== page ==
This means uninterrupted promotion of jazz across a range of styles which, this coming Thursday, sees pianist David Patrick putting a jazz slant on Stravinksy's The Rite of Spring.
Thursday past's instalment went back to jazz's earliest decades as the Nova Scotia Jazz Band opened up the band books of Jelly Roll Morton, Louis Armstrong and Bix Beiderbecke and recalled some of these players' British disciples in Monty Sunshine and Alex Welsh. There is no sense of early jazz being portrayed as if having been stored in aspic with this quintet. They celebrate great tunes such as Kansas City Stomp and At the Jazz Band Ball with due reverence for their forebears' endeavours but with an approach, one might say an attack, that lets their own personalities shine through.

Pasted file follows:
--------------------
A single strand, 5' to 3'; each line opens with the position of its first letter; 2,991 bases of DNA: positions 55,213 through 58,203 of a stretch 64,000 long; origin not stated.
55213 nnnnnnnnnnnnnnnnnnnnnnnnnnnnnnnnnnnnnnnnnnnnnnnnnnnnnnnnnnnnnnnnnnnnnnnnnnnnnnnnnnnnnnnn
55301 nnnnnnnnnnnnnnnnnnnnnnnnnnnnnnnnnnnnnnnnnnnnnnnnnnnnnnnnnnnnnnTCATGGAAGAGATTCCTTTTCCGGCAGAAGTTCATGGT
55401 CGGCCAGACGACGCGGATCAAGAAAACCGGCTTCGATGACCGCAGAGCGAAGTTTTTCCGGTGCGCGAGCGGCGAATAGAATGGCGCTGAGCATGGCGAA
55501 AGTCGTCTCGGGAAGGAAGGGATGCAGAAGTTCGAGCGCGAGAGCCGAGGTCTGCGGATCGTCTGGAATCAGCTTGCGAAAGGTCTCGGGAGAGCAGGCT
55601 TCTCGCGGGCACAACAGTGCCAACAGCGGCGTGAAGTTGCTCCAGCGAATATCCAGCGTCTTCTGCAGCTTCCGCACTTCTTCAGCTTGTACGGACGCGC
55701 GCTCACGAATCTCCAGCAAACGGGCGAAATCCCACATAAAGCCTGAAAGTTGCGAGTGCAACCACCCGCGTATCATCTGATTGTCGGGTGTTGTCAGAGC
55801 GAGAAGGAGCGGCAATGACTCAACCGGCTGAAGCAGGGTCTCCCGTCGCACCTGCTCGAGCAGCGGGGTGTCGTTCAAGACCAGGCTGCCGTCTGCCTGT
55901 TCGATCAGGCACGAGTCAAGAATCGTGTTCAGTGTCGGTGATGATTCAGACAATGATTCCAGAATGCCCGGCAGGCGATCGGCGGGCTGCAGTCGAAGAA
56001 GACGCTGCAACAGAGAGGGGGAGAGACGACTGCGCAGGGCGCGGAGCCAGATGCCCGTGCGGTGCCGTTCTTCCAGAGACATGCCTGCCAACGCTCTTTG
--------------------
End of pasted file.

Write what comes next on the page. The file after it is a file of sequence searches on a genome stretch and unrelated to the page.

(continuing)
Thus, John Burgess, here playing clarinet a lot of the time as well as adding serviceable vocals, will switch to tenor saxophone and imbue Beale Street Blues with something more akin to rhythm and blues heat without betraying the original's intentions. Trumpeter Lorne Cowieson brings a certain taut elegance to this music and contributed many fine solos, not least his concise variations on Hoagy Carmichael's New Orleans.
The rhythm section, despite some slightly overzealous snare drum cracks from Andy Rankin, produced consistently swinging momentum, with Duncan Findlay shining on both banjo and guitar and Andy Sharkey lending a just-so presence in a band that radiates enjoyment.
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